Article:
A DNS server translates website names to the actual internet address of the server that hosts that website. When you enter the address for a web page in your browser, the first step in accessing that page is to lookup the internet address for that site. The root of a web address is called a “domain.” For example, “comparitech.com” is the domain of this web page. “DNS” stands both for “domain name system,” which is the network that provides internet address for given domains, and for “domain name server,” which is the computer that your browser will refer to when looking for the IP address of the page you want to see.

Ordinarily, the DNS server that you access is dictated by your internet service provider.

However, that preference can be overridden in the network settings of your computer. If a virus alters the DNS settings of your computer, a hacker-owned DNS server can return a different address. So, you may type in yahoo.com, but instead of getting the real Yahoo home page, the hacker DNS returns the address of a copy of that page held on the hacker’s server. If you then log into that fake page, you will just be passing your login credentials to the hacker. When you are looking at the fake page, your browser will show the web address of the real page, so it is very difficult to spot DNS hijacking.

Check network settings on Windows

In order to prevent both proxy and DNS hijacking, you need to make a point of visiting the network settings of your device to check that you haven’t been hit. If you have, all you need to do to restore your browser privacy is delete the values in your proxy and DNS settings.

The DNS settings and proxy settings on Windows are set in two different places. Firefox has its own proxy settings system.

  1. Click on the network symbol in the system tray. Select Network and Internet settings.

Network And Internet Settings Windows

  1. In the Network Settings screen, click on Proxy in the left-hand menu.
  2. Scroll down to the Manual proxy setup section. Make sure that the Address and Port fields are blank and that the Use a proxy server slider is set to Off.

Windows 10 proxy settings

  1. Click on Status in the left-hand menu and then select Change Adapter Options. This will open a folder with a list of all the connection types available to you.
  2. Click on the connection you use the most. For example, Wi-Fi. If you use several different connection types you will have to perform the following sets for each.
  3. Right-click on the connection definition and select Properties from the context menu.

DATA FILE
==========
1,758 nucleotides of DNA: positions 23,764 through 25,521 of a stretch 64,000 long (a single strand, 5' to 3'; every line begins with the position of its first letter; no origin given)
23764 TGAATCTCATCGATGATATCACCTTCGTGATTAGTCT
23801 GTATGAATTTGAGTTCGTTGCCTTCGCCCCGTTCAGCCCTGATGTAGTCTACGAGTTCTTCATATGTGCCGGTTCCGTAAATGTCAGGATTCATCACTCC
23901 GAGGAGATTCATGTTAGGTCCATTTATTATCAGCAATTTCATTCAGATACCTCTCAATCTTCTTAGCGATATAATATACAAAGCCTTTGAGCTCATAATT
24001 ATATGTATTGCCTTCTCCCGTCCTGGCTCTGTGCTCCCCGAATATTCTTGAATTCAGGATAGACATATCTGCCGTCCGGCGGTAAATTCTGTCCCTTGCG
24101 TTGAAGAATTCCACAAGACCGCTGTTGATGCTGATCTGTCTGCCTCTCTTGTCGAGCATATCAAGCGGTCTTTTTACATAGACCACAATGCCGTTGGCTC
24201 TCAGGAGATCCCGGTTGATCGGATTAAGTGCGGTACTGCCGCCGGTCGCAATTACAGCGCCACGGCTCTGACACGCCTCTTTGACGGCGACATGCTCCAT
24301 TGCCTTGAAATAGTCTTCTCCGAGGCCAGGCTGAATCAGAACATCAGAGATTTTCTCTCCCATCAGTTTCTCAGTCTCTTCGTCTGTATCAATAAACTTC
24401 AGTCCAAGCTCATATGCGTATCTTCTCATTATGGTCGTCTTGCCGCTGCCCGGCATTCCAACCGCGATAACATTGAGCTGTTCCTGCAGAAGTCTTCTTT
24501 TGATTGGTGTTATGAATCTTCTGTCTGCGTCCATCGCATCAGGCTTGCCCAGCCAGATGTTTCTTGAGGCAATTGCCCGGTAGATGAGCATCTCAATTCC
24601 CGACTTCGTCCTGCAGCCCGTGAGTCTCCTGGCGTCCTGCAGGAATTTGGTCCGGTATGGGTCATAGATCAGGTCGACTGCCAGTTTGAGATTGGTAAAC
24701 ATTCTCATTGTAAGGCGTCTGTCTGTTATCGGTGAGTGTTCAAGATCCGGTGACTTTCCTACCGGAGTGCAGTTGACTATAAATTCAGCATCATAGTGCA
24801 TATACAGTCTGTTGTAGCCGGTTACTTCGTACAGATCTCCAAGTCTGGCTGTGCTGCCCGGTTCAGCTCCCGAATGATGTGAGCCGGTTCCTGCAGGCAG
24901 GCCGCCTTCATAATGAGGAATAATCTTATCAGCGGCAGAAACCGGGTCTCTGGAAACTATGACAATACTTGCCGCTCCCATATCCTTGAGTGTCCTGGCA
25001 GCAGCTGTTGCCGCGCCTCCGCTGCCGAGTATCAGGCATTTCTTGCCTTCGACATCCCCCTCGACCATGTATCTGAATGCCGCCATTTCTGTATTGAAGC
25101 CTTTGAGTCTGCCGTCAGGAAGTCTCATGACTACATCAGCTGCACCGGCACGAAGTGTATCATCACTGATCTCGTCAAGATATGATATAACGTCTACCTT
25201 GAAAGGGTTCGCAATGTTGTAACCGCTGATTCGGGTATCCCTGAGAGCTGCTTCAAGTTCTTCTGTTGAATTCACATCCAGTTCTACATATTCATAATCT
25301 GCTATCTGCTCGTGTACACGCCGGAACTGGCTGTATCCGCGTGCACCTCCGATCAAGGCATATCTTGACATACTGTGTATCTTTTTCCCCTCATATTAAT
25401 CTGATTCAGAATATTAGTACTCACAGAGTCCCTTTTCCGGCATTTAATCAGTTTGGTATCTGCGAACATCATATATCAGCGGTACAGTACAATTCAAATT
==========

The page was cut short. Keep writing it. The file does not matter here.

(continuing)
4. In the Properties screen, select the Internet Protocol Version 4 item and click on the Properties button.

Windows network properties

  1. In the next screen, make sure that the two DNS address fields at the bottom of the window are blank. The Obtain DNS server address automatically radio button should be active.
  2. Click OK to close down the Internet Properties window and then press OK in the WiFi Properties window to close it.

If you use Firefox, you need to go into the settings of that browser to make sure than there hasn’t been a proxy server address entered there.

  1. Open Firefox and click on the Hamburger menu symbol at the end of the address bar. Select Options from the drop-down menu.
  2. Scroll to the bottom of the Options page to the Network Proxy section. Click on the Settings button.
  3. In the Connection Settings window, make sure that the No proxy radio button is active.
  4. Click on OK to close the Connection Settings window.

Firefox proxy settings

Check network settings on macOS

In macOS the DNS and proxy settings are organized per connection type, so if you use both a cable connection and wifi, you will have to follow these instructions for each type.

  1. Select System Preferences from the dock and click on the Network pane.
  2. Select the network type and click on the Advanced button to get the Advance Network window.
  3. Click on the DNS tab. Make sure all of the DNS entries are blank. Highlight each entry and press the minus sign at the bottom left of the window.
  4. Click on the Proxies tab in the network type screen. Uncheck all protocols in the left-hand list. Click Apply at the bottom right of the Network settings window to save your changes.